The research component in SMA-2 will go deeper, involving the integration of more teaching and research staff in Singapore such that the universities will be able to create an environment that can the best faculty in the world.
Opening of Minds
MIT benefits from the cross-oceanic exchange by the changed view its participants now have on the world. For the predominantly American MIT students, the joint projects provide an opportunity to share the perspectives of their international counterparts, opening a window on Asian culture and ways of life. With this globalised interaction, SMA graduates will have a distinct edge when they embark on their working careers. For example, when they are joining a multinational corporation, this cross-cultural experience will be very useful, particularly if they get posted to locations half-way around the world.
The MIT teaching staff also benefit from the programme by being able to access facilities and expertise not available on the US campus. Likewise, their Singapore counterparts gain from the joint projects. They can even "share" laboratory equipment for virtual experiments with Weblab. Brown views the opening up of minds and outlook as probably the biggest bonus for everyone involved in the programme.
Even though on-campus education creates a community, it faces the continual challenge of being open to changes occurring in the world. MIT is determined to maintain its openness, and SMA personifies the commitment to bringing that position to an even higher level.
As far as the question whether the interactivity encourages innovation and creativity is concerned, Brown feels it is one that applies differently to different individuals. Whereas some people can create things by themselves, the majority get inspiration by bouncing ideas off like-minded people with whom they interact, looking at problems from many different perspectives.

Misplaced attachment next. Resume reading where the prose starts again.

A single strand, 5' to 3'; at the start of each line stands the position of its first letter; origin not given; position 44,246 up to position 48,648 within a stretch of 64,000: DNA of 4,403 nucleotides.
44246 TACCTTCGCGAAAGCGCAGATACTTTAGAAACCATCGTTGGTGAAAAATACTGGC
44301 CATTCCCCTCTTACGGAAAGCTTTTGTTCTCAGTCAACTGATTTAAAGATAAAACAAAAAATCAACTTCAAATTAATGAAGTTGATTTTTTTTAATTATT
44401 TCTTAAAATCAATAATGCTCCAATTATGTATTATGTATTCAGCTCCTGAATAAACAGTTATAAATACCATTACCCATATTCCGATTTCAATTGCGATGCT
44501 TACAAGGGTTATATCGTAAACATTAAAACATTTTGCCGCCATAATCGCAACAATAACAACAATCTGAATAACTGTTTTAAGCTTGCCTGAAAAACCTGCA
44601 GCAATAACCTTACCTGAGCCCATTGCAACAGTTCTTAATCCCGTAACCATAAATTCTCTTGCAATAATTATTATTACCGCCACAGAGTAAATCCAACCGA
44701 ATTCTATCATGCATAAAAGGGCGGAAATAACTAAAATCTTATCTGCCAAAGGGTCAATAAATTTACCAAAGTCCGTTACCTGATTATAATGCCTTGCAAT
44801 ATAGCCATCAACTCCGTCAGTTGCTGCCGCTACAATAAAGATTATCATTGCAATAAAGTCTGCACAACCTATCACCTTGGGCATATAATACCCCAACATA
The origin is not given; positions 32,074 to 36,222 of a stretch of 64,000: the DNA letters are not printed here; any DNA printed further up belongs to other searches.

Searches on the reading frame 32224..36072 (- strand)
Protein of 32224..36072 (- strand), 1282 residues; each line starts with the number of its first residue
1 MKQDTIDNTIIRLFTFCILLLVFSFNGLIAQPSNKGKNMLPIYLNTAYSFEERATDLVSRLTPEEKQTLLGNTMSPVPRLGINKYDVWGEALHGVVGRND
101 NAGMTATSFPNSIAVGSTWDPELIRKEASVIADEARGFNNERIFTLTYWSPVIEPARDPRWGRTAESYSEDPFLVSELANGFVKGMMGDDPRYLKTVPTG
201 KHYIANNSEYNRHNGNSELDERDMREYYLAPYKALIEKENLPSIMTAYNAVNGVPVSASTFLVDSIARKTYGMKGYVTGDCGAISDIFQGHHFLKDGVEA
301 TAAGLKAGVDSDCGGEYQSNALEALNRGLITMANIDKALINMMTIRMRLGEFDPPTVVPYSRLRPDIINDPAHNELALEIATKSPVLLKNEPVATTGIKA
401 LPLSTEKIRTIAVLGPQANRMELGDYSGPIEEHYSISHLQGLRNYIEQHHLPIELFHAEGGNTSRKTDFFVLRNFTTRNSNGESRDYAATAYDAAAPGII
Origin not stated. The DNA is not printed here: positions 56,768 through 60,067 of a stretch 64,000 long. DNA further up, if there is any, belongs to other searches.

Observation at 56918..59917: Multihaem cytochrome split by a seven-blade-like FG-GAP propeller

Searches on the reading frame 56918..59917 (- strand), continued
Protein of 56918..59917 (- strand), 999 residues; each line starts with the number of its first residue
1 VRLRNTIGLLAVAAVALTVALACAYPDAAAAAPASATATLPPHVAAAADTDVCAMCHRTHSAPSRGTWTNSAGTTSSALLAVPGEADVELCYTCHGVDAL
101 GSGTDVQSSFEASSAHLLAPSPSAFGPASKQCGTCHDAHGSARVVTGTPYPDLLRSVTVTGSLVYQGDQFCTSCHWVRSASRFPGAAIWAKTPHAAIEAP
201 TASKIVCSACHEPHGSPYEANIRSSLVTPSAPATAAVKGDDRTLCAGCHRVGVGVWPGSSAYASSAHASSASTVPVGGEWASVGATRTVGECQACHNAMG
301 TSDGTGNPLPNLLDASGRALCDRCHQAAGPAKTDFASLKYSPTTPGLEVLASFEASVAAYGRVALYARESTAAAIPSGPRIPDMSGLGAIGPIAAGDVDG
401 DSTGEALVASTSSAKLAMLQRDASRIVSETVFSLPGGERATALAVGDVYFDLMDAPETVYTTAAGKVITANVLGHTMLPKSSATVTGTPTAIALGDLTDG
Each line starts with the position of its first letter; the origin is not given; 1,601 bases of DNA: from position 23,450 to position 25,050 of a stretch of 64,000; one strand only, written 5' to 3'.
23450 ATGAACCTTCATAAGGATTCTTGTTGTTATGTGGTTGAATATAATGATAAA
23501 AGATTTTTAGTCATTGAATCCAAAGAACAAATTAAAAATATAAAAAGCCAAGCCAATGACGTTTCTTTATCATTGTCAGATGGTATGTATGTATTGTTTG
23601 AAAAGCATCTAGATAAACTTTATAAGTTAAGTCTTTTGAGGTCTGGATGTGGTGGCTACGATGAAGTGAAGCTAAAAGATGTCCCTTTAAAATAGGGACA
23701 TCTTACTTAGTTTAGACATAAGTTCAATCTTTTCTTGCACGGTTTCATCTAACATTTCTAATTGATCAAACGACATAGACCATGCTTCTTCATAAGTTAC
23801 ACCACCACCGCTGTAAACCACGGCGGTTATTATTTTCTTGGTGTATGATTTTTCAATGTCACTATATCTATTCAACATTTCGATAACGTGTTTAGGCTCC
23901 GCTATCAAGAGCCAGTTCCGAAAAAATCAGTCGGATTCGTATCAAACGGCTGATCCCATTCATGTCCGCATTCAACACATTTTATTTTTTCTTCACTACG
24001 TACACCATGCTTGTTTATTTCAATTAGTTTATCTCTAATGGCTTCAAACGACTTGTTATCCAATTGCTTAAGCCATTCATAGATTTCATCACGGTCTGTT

Will SMA be relevant to the industry? Brown points out that four of the five SMA programmes offered have industrial internships or attachments so that students will work in the industry as part of their courses of study. "We do a lot of research with the industry, and our faculty and students have a great perspective on what the industry needs, but that's different from designing educational programmes for people working in the industry."
Although SMA is strategically important to MIT as a major component of the university's plan for global outreach, MIT does not intend to extend the SMA programme beyond Singapore as it is very resource-intensive. MIT has a different programme with Cambridge University in England that is about one-and-a-half years old. It started with undergraduate exchanges and research collaboration but focused less on educational programmes than SMA.